Film Review

Affleck almost makes up for ‘Pearl Harbor’

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Making fun of Ben Affleck became a national pastime in the earlier part of this decade. Everybody was doing it; it was like the Macarena. Granted he kinda had it coming as he seemed much better suited as tabloid fodder than as a leading man.
I always resisted the urge to pile on because I actually liked the guy. It was the beginning of his career in Kevin Smith’s movies that endeared him to me, especially on the DVD commentary to those same films where he revealed himself to be likable and intelligent.
Not that Affleck’s intelligence showed up in his career choices where he became notorious for being well paid to be in crappy movies. He made a movie called “Paycheck” for Pete’s sake. How self-referential can you be?
But let’s not forget that the guy did take home an Academy Award for writing “Good Will Hunting” with his buddy Matt Damon, so we shouldn’t be shocked to learn Affleck has talent.
Even still, many were willing to write off Affleck’s impressive directorial debut in “Gone Baby Gone” as nothing more than a fluke.
As it turns out, it was as much of a fluke as “Gigli” was a box-office smash. With his new movie “The Town,” Affleck has remade his career both in front of and behind the camera and delivered one of the best movies of the year to boot.
At its heart, this Boston-set crime thriller could be best described as “Heat” meets “The Departed,” but in my humble opinion it is better than either of those films. (That’s right, I said it.)
Affleck plays Doug MacRay, a lifelong resident of the blue-collar, Boston neighborhood of Charlestown, which we are told has produced more bank robbers than any place else in the world.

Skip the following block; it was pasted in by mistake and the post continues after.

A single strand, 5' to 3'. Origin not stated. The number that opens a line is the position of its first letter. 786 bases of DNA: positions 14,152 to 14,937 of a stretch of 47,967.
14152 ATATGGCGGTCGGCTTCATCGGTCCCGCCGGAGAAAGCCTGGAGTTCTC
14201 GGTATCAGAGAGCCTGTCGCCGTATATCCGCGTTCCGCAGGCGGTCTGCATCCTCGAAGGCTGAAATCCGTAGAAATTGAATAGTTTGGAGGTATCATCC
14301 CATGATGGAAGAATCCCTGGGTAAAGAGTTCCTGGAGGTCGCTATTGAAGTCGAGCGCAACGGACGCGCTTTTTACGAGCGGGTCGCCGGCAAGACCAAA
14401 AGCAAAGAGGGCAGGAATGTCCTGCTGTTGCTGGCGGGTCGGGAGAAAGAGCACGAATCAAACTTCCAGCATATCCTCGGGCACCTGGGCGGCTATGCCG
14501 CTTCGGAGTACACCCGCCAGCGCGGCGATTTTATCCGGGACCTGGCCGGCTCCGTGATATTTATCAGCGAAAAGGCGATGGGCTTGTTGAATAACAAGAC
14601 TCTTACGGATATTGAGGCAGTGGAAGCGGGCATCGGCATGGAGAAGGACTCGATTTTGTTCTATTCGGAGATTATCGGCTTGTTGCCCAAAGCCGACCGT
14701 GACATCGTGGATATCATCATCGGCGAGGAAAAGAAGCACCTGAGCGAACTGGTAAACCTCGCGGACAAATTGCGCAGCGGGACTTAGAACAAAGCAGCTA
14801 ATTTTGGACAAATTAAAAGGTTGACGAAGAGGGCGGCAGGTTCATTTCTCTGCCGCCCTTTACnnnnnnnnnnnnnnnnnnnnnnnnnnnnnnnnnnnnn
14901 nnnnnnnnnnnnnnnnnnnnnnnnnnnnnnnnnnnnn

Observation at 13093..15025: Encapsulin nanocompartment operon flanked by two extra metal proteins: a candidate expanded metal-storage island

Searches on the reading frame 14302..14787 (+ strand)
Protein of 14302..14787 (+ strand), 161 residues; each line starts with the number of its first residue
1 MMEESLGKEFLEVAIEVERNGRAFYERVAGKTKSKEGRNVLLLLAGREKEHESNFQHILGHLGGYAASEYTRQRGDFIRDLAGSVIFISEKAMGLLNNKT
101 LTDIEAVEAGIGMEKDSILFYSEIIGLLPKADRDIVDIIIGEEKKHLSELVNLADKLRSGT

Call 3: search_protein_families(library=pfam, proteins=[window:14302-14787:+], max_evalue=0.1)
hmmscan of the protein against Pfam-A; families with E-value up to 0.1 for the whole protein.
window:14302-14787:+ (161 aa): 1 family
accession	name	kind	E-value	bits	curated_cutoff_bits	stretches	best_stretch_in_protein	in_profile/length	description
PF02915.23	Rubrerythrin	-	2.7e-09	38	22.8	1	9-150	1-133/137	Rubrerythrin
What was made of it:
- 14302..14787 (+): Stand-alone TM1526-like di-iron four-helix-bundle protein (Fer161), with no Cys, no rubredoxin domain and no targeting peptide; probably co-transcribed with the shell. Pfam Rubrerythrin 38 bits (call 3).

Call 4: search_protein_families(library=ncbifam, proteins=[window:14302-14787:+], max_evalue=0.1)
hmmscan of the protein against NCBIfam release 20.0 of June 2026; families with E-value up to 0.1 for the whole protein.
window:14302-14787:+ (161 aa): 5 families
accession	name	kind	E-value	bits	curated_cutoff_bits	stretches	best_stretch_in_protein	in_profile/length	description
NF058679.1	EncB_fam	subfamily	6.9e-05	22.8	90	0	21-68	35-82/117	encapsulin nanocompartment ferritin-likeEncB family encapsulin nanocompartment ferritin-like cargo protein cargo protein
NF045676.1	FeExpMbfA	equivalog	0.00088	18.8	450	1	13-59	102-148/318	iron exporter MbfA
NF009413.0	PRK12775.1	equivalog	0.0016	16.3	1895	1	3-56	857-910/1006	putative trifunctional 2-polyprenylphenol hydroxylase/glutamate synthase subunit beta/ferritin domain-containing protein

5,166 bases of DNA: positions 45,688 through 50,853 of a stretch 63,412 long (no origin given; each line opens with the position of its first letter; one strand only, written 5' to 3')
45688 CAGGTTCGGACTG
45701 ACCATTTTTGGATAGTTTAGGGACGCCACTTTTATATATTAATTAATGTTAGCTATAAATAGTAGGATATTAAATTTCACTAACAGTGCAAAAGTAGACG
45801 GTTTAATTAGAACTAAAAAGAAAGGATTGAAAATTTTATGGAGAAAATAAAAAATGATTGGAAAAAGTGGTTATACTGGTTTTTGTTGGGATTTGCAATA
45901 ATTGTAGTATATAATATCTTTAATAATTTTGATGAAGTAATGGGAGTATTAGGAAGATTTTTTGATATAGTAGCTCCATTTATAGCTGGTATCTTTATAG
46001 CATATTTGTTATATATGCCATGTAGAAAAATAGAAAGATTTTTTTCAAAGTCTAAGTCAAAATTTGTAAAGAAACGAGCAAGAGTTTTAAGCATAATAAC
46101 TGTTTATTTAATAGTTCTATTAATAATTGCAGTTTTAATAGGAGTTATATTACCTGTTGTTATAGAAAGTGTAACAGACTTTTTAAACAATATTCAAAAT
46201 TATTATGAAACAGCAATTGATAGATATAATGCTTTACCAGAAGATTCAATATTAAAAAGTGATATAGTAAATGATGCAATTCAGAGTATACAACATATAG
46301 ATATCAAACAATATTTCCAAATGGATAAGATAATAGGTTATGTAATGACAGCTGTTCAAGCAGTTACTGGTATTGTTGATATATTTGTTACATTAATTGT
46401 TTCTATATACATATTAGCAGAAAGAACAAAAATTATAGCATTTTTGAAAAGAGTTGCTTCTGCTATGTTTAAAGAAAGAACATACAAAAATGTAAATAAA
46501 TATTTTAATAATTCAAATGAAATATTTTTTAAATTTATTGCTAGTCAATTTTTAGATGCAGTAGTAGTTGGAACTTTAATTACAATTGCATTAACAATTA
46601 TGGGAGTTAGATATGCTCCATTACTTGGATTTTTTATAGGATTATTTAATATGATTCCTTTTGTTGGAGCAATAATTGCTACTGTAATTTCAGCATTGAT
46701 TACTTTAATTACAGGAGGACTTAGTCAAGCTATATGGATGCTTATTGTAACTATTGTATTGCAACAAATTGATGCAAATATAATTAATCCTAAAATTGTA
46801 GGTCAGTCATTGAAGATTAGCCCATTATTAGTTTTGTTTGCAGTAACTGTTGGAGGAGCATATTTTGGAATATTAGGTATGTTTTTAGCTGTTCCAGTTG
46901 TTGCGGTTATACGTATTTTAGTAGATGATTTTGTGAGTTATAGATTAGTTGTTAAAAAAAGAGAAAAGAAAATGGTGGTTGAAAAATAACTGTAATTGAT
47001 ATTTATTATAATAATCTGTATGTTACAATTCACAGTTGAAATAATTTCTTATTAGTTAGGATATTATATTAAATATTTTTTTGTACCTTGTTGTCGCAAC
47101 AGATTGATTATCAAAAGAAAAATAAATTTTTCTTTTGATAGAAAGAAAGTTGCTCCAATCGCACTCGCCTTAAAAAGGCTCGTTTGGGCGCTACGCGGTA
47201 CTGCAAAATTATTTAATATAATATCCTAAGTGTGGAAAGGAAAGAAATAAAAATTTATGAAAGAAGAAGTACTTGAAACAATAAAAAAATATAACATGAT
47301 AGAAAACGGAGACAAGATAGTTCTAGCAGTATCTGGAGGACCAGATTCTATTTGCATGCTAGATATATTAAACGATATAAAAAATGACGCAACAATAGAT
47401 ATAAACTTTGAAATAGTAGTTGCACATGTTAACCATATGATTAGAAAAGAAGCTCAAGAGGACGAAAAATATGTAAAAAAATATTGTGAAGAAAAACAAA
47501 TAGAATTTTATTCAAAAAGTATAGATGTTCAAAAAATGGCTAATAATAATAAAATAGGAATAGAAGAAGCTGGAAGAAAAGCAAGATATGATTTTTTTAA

Doug is a true product of his environment as he orchestrates several successful armored car and bank robberies. He seems to want a way out of a lifestyle that will leave him either dead or in prison, but finds that getting out of the neighborhood is trickier than any bank holdup.
Following the thrilling robbery that opens the film, Doug’s gang briefly takes bank manager Claire (Rebecca Hall) hostage before letting her go. Doug decides to follow Claire to see how much she knows and unintentionally strikes up a relationship with her.
Since he was masked, Claire has no idea that she’s falling for the man that robbed and kidnapped her. It becomes clear that Claire is Doug’s path to salvation, but the question then becomes is it even possible for Doug to be saved?
“The Town” is a movie that crackles with dramatic tension and heart-pounding action. While Affleck deserves a lion’s share of the credit for this movie’s success, there’s no way he could have pulled it off without the fantastic cast he has assembled around him.
First and foremost is Jeremy Renner in his first movie since the Academy Award-winning “The Hurt Locker.” Renner plays Doug’s lifelong friend and partner-in-crime James Coughlin. Renner is so coolly dangerous and moderately unhinged that you can’t take your eyes off of him, mostly because you’re worried he’ll figure out a way to crawl down off the screen and punch you in the face. His performance has “Best Supporting Actor” written all over it.
Jon Hamm plays FBI agent Adam Frawley who pursues Doug and his crew with an Elliot Ness-like doggedness and proves to be a more than capable adversary.
Also keep your eyes out for Pete Postlethwaite as the local crime boss known as “The Florist” and Chris Cooper as Doug’s life sentence-serving father. Cooper is so devastating in one single scene performed through prison glass that if there was an Oscar for Best Performance in Under Five Minutes of Screen Time, he would have it sewn up.
Affleck deserves the most credit for the way he incorporates the city of Boston into the film. The place lives and breathes to the point that it becomes a character unto itself. A white-knuckle car chase during the movie has as much to do with the claustrophobically narrow city streets as it does with the vehicles careening down them.
Affleck even gets a screenwriter credit along with Peter Craig and Aaron Stockard, who developed the script from the Chuck Hogan book “Prince of Thieves.” Clearly this was a project Affleck went all-in with as his career had reached a “sink or swim” juncture.
Fortunately for all involved, Affleck swam so well he would have left Michael Phelps with a silver medal.
“The Town” is not to be missed and is such a powerful film that it is likely to wash all of Affleck’s previous cinematic sins away. OK, so maybe not “Pearl Harbor,” but I think we can let everything else slide.

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